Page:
Out of Bounds While Thinking About How Great This Game Is : Out of Bounds - The DFW Sports Newsletter
Out of Bounds
The DFW Sports Newsletter

Out of Bounds While Thinking About How Great This Game Is

by Joshua Best on 09/29/11

Wednesday September 28, 2011 - a date that baseball fans will never forget. After watching the Rangers and Mike Napoli crush the Angels to secure home field in the ALDS, end with a 10 game lead, achieve their best record ever (96-66), and finish with just one win less than the Yankees for the third best record in baseball, my attentions turned to the other epic battles what were going on. DirecTV was there to help, airing the Phillies-Braves, Yankees-Rays, and Orioles-Red Sox all on their various ESPN stations.

 

Joel and I switched back and forth from game to game, frantically trying to take in every pitch and knowing the games could turn at any moment. Anyone reading this knows what happened, but as it unfolded, we were continually awe-struck, dumbfounded as the unlikely events mounted and the impossible became reality.

 

Extra innings in Atlanta and Tampa Bay. The games wore on as the night aged. Just 26 days before, the Red Sox owned a 9 game lead over the Rays. By Sept. 6, their chances of making the playoffs stood at 99.87%. There are so few guarantees and .13% is statistically non-existent. Except in baseball.

 

We watched of course as Rangers fans, knowing that tanking, reeling Boston team was probably the better team to wish we could meet in the first round. With a one run lead and the almost perfect Jonathan Papelbon on the hill with 2 outs, it seemed all but certain the Red Sox would win. Rick Sutcliff certainly thought so. And with two outs, I saw Chris Davis making his way to the plate.

 

"Well this is a strikeout waiting to happen," I said, certain it was over. Oh, me of little faith. There is no player I want to succeed more than Davis, but he just hasn't been able to put it together - more of a Kevin Reimer or Kevin Mench than a Josh Hamilton. But it was Papelbon. Come on.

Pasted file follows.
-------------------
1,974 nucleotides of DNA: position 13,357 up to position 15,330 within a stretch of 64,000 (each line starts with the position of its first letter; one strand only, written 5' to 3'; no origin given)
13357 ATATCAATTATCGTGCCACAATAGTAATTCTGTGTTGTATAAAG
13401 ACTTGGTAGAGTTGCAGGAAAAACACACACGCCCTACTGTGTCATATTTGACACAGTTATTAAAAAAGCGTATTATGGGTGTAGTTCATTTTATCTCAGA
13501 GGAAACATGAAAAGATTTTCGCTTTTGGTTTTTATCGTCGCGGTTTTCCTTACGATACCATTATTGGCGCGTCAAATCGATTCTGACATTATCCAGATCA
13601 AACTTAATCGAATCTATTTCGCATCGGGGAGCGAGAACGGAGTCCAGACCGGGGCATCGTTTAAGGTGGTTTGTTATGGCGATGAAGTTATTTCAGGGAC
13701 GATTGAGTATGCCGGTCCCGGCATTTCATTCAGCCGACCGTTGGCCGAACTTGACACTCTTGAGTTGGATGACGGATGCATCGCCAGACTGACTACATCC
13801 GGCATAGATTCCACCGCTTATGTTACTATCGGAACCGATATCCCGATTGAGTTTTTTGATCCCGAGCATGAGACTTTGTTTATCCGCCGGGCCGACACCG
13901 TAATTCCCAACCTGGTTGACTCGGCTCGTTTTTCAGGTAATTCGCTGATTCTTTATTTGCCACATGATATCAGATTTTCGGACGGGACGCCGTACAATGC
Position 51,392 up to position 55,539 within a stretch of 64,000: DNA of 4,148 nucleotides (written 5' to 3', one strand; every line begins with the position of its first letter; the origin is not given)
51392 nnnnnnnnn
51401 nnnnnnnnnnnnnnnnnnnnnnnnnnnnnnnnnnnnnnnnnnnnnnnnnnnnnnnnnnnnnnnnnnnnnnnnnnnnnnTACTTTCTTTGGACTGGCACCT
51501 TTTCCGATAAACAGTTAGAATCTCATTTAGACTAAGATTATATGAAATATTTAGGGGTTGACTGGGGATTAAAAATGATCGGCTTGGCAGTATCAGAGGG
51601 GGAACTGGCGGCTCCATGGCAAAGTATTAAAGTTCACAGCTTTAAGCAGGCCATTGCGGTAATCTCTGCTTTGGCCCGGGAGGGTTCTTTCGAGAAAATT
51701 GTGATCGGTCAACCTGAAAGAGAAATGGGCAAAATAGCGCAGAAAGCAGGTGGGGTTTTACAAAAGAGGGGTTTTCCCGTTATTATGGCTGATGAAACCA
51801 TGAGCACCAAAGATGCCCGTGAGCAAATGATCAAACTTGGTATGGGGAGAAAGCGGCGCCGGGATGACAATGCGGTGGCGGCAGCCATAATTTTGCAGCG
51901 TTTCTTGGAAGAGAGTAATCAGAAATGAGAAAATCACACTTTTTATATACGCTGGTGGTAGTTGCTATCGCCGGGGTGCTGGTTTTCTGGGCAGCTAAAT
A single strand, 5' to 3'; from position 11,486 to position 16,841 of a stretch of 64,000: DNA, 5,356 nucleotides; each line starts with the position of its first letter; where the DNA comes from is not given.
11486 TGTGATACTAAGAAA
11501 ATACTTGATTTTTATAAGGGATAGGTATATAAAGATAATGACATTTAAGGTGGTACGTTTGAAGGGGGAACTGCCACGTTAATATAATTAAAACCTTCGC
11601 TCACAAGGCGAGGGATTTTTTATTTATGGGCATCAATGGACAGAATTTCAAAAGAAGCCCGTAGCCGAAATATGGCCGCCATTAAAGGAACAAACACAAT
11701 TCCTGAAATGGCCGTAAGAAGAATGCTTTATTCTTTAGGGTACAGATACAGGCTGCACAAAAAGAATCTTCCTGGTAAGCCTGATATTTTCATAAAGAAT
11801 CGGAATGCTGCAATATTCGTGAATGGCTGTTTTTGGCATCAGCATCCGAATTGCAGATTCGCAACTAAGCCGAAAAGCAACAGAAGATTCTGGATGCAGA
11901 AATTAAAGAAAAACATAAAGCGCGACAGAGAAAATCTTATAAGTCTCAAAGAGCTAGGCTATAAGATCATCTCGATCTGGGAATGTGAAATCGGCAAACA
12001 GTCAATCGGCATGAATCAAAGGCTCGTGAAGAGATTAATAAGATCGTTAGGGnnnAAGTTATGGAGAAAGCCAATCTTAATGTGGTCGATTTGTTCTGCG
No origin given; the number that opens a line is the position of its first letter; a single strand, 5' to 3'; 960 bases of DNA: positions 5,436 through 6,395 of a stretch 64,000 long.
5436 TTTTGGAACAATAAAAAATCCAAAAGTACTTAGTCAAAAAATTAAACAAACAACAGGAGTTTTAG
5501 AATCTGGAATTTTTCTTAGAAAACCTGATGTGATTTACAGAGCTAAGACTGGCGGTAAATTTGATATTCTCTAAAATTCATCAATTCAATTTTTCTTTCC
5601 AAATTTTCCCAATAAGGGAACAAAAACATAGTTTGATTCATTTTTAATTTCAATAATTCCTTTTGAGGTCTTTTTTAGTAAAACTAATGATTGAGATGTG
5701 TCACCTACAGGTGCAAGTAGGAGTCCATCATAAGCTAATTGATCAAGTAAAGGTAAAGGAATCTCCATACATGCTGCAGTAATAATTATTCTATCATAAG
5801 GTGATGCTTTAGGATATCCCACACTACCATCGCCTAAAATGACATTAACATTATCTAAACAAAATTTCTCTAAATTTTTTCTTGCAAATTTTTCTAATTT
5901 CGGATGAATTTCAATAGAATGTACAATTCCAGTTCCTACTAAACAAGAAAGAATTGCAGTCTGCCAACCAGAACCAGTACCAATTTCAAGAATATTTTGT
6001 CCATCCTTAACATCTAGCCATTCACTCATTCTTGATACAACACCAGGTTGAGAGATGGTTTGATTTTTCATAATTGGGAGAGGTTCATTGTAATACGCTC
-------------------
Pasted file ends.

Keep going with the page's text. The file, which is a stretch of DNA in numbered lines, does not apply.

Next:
And then Chrissy doubled down the right field line and represented the tying run for the Orioles. Immediately I knew something wasn’t right. Or was very, very right.

 

When the sinking liner went toward left two batters later, I was amused to see Carl Crawford out there just missing the play. The baseball gods were laughing at the Red Sox, who finally have to be wondering why the curse has suddenly reared its head again.  And a few minutes later when Evan Longoria's liner to left cleared the wall in Tampa, well, I can’t imagine the havoc that must have been wreaked on the visitor’s clubhouse inBaltimore.

 

The figures are unfathomable. No team had ever overcome an 8 game deficit in September to make the playoffs. Two teams did it this year (Rays - AL 9 games, Cards - NL 8.5 games). No one had hit a walk-off homer to earn a playoff spot in 60 years since a certain "Shot heard "round the world." The Yankees hadn’t blown a seven run lead after the eighth inning since 1953. Going the other way, the Rangers, just two games up a couple of weeks ago finished a full 10 games above the Angels and completed their finest regular season ever at 96-66, 30 games over .500. And the happiest sad fans anywhere have to be in Atlanta. After blowing their own 8.5 game September lead, at least it was at the hands of the best team in baseball (The Phillies), and the fact is, no one will remember it.

 

So we turn our attentions to the playoffs wondering what they hold in the way of drama. Much, to be sure, but 9/28/2011 will be hard to top.

 

Joel and I are looking forward to finding out.

  

PS- Old time Mavs fans will appreciate the latest DFW sports blog I discovered. You can read the UWE BLOG here:http://www.uweblogsports.blogspot.com/

 

I kid you not.

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"I want you to know that although I am here, I am fundamentally against this foolishness..."

OOB founder Joshua Best to parking lot attendant at the first interleague game in baseball history - 6/12/1997

Out of Bounds
The DFW Sports Newsletter
Joshua Best with HOF pitcher Bert Blyleven in 2002.
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